Published July 25, 2013
It’s not unusual for me to receive numerous contacts in the course of a week from churches seeking a new staff minister and ministers seeking a new church. In either case I am anxious to be helpful, when I can.
Obviously, the convention is not responsible for securing a position for a minister seeking a new opportunity. That does happen in some denominations where the pastors are moved by the denomination to new places of service every few years. I remember hearing the outstanding Methodist pastor, Dr. Charles Allen, make this comment: “In our Methodist denomination the pastor is moved to a new church by the denomination every four years or so. Sometimes I think that the denomination ought to move the church and let the minister stay where he is.”
Dr. Allen brings up a very interesting point. Serving on the ministerial staff of a church can be a very challenging experience, to say the least.
Working with people in any business can be the most challenging part of the work. A statement I have heard on several occasions is, “Doing ministry would be wonderful if it wasn’t for the people.” This is a sad commentary on the situation in some, not all, churches.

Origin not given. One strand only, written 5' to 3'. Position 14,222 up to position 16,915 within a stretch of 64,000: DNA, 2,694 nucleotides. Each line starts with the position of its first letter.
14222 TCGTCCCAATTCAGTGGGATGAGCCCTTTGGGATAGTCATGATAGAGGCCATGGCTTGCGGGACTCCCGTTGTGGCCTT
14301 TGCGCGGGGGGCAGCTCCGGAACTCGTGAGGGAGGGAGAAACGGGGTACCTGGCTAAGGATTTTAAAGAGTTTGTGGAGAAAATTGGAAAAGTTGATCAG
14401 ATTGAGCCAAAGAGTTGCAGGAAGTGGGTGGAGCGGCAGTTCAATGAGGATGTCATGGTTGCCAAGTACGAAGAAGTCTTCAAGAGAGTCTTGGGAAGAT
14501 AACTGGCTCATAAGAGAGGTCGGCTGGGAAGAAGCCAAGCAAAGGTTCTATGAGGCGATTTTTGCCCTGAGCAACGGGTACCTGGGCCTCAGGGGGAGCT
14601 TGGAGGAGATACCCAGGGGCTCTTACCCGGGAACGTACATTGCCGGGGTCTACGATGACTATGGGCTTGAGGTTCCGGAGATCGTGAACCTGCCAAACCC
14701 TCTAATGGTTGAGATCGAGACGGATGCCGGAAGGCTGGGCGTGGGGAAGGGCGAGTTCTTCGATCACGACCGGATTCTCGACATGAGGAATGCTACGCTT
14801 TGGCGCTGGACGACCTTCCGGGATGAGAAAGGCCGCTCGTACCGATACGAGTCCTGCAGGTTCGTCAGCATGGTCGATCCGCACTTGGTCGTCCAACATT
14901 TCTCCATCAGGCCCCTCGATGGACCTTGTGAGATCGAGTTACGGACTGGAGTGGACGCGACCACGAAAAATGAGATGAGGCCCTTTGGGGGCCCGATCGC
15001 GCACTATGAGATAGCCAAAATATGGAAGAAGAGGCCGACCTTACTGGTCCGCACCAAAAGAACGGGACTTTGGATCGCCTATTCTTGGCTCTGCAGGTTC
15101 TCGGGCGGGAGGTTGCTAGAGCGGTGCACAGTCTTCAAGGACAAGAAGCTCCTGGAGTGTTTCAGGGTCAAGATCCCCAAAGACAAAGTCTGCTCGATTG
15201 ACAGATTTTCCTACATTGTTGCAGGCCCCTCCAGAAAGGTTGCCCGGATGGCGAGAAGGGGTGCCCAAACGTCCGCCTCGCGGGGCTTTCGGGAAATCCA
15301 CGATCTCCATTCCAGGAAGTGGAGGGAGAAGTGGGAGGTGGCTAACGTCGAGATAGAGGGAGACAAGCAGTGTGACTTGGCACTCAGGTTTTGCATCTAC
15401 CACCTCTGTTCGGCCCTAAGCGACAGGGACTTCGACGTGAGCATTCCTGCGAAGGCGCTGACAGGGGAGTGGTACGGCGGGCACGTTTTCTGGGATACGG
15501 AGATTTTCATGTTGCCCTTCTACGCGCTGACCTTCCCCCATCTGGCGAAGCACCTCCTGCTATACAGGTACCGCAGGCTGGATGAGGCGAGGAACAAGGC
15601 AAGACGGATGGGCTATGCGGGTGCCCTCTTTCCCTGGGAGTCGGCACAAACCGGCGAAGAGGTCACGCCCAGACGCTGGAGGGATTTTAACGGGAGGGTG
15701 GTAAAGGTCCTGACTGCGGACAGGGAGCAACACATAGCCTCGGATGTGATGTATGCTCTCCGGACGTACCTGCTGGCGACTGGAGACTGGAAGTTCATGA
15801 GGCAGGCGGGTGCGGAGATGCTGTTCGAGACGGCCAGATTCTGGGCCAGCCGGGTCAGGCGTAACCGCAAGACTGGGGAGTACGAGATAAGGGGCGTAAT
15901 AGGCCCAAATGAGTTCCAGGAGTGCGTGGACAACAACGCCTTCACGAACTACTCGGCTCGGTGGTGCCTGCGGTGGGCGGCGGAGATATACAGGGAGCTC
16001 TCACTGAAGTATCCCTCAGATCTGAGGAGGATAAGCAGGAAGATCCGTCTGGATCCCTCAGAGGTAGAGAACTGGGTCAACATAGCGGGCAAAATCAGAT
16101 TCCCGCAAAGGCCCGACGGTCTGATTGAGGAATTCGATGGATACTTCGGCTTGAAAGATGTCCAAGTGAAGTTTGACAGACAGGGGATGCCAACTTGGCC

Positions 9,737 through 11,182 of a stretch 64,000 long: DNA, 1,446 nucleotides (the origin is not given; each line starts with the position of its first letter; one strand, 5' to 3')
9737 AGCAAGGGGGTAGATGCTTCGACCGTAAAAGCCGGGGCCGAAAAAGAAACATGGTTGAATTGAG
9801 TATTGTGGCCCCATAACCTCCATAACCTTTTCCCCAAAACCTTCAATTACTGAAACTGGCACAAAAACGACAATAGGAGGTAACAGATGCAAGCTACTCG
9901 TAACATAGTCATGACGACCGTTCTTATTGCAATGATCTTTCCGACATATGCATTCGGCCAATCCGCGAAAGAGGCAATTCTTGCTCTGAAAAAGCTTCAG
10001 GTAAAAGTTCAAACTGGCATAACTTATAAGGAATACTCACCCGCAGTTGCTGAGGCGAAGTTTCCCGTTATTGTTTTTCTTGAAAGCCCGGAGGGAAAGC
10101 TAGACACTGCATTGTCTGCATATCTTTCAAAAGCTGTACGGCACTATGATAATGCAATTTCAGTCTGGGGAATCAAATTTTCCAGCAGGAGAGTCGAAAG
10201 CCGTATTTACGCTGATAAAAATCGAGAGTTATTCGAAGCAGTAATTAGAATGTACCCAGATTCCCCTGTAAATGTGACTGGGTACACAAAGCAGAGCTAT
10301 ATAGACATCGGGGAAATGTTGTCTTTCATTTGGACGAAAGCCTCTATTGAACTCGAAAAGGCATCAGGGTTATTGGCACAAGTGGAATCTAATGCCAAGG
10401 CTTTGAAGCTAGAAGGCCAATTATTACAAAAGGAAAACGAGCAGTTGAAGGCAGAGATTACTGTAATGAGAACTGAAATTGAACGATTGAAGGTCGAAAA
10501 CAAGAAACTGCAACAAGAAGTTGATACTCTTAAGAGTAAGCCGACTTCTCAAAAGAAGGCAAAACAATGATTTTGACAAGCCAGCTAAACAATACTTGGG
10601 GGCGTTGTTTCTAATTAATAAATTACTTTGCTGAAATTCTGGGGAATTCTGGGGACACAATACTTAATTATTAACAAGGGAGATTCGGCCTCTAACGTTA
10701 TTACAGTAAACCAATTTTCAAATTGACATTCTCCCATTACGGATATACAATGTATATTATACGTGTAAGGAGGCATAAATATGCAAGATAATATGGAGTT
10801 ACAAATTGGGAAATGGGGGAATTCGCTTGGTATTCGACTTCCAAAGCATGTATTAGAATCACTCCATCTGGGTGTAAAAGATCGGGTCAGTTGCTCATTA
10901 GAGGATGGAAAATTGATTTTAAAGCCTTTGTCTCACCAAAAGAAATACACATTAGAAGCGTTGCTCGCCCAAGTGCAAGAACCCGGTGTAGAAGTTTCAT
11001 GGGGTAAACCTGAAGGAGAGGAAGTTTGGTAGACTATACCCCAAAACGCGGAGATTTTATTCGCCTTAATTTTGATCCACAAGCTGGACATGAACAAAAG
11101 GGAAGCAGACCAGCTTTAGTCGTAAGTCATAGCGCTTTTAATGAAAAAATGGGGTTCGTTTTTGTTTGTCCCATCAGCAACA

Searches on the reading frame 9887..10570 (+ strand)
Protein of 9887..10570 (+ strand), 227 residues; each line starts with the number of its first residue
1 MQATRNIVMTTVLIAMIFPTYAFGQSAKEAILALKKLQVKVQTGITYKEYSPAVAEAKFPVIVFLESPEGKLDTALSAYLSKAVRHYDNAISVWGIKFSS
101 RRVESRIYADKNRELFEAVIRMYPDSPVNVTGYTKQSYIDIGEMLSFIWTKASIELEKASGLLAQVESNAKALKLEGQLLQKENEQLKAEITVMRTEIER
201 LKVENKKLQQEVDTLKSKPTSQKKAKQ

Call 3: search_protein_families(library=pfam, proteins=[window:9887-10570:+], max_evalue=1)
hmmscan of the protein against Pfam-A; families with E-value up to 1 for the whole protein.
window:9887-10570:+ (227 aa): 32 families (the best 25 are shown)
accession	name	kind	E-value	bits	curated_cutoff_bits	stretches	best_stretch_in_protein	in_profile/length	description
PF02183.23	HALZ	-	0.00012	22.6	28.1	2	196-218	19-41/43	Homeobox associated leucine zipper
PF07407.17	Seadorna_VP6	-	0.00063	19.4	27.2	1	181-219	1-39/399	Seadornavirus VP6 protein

Larry Wynn recently supplied the pulpit at North Metro First Baptist in Lawrenceville in the absence of Dr. Frank Cox. Larry preached an outstanding sermon and in the course of his message asked the congregation if we had any hypocrites in our church.
Then he said, “I can guarantee you that you have hypocrites in your church. How do I know this? I know this because there are hypocrites in every church.” Then he continued, “The word ‘hypocrite’ comes from a word that means ‘play acting.’ Do you have people in your church that are play acting? Of course you do. They are in every church.”
Now, Larry was not being critical; he was being truthful. This is the kind of thing that makes ministry so challenging.